Several times during Petigru’s 8-year tenure as Attorney General, the issue of federal authority versus state authority raised its head. In one case, a federal Court found unconstitutional the black sailors law requiring the jailing of free black sailors whose ships docked in South Carolina. Attorney General Petigru, the federal Court noted, also believed the law to be patently unconstitutional under federal law and thus would not enforce it. Repeatedly, other South Carolina Attorneys General would exercise this kind of fierce independence as just recently, Attorney General McMaster demonstrated in the “bobtailing” case – taking the position in court that the state law was unconstitutional. Attorneys General have always known the law must be enforced.

In contrast to Petigru’s position, were legal arguments made by Attorney General Robert Barnwell Rhett in the 1830s. Rhett was a “fire eater,” known as the “father of secession.” As Attorney General, he argued the famous “test oath” case before the Court of Appeals – raising the question of the State’s right to nullify federal legislation deemed to violate its constitutional rights. Interestingly, Petigru, by then, back in private practice, argued the other side – contending that the Legislature had no power to require an oath exclusively to the State of South Carolina. Both men made powerful legal arguments, but the Court ultimately ruled more Petigru’s position. The Legislature, unhappy with the Court’s decision, abolished the Court of Appeals through reorganization.

Attorney General Isaac W. Hayne was appointed by Governor Pickens to seek the peaceful surrender of Fort Sumter by federal authorities after this State seceded. Hayne’s attempt to see President Buchanan was rebuffed and the Attorney General of South Carolina fired off an incensed letter to the President of the United States, complaining that South Carolina had been insulted and contending that Fort Sumter belonged to the State , now “a separate and independent government.”

Attorney General John M. Daniel was Attorney General for 26 years. General Daniel was intimately involved in the modernization of South Carolina – helping to build a State highway system – by defending in court all the State’s bond issuances. He was one of first to recommend formation of the Highway Patrol.

Attorney General Daniel R. McLeod was Attorney General for 24 years. Some of South Carolina’s most important legal history happened on his watch. His peers chose him as the nation’s top Attorney General. His 1963 opinion challenging the way state parks were funded led to their closing. General McLeod argued before the United States Supreme Court that the Voting Rights Act was unconstitutional. He had the courage to challenge the constitutionality of the Budget and Control Board and other unconstitutional laws.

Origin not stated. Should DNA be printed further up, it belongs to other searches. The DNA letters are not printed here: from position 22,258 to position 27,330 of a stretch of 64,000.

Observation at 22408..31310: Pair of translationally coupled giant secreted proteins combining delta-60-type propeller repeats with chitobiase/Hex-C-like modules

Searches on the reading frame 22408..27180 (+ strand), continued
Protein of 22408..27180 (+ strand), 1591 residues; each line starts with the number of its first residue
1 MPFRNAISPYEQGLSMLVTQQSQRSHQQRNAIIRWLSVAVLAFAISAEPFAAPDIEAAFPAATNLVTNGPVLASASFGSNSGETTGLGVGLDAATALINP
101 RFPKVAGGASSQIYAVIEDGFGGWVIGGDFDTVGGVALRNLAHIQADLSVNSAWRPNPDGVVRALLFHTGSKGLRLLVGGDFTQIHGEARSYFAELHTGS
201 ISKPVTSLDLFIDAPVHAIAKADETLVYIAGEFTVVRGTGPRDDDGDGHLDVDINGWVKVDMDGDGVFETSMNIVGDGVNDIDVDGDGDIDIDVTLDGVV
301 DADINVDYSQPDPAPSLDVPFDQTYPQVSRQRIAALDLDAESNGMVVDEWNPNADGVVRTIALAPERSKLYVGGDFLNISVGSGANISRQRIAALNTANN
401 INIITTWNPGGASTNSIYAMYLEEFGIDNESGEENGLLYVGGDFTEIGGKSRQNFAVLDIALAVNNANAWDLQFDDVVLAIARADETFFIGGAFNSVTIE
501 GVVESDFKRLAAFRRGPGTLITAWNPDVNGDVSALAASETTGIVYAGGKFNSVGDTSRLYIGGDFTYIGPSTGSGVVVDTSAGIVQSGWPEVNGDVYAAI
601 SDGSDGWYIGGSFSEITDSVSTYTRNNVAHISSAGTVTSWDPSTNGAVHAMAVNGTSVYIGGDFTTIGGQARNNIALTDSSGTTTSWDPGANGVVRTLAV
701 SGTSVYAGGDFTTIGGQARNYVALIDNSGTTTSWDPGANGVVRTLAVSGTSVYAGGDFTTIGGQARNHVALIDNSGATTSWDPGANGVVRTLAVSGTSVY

Attorney General Travis Medlock – a man I respect tremendously – is a person of true honor and integrity. He took a number of unpopular stands both in the state legislature and as Attorney General. As a “young Turk” legislator, Mr. Medlock confronted the problems of hunger and racial discrimination head-on. As Attorney General, he challenged video poker and its legality just as passionately, when few others did.

He was the father of the State Grand Jury. His appointment and hiring of minorities and women to key leadership positions was both farsighted and progressive. A pioneer in enforcement and interpretation of South Carolina’s Freedom of Information Act, he received an award from the South Carolina Press Association for his dedication and service. Mr. Medlock was the Attorney General who courageously opined that the Confederate Flag flew atop the State House dome without any legal authority.

Attorney General Charlie Condon was the father of the Victims Bill of Rights in the South Carolina Constitution. Mr. Condon also first instituted a no-drop policy in serious criminal domestic violence cases – a great step forward in the protection of women against domestic violence. And he took the position that the Attorney General could sue the Governor in the case of Condon v. Hodges. This is a most important case for many reasons, among them the Supreme Court’s strongest recognition ever of the very broad powers of the Attorney General.

And Attorney General Henry McMaster, like his predecessors, continues to make history. His Pro Bono program in criminal domestic violence is innovative and highly praised. Rightly so. He has won convictions of former politicians and white collar criminals, when most thought there was little chance. He has expanded the State Grand Jury to include securities fraud and is now working hard to include environmental crimes. The bobtailing case, which the Attorney General personally argued and won before the State Supreme Court, is a landmark case.

Yes, the Office of Attorney General is a strong office – one closely associated with history and one which helps shape and make history. A virtual “Who’s Who” in the State’s history have, for over three hundred years, held the Office. These have been persons who, like South Carolina itself, have maintained strong political views and who, like the State, are remarkably independent. Protection of the public interest is the fundamental role of the Attorney General.

From February, 1698 to February, 2005, the Attorney General of South Carolina has protected the citizens of South Carolina. As we move ahead, the Attorney General will continue, in the words of the Supreme Court in Condon v. Hodges, to “exercise all such power and authority as public interest may from time to time require ….” We fulfill this responsibility not always with the recognition or awareness of the public, but with the goal always of the protection of the public. The South Carolina Attorney General is an office rich in history and heritage and one vital to the citizens of South Carolina.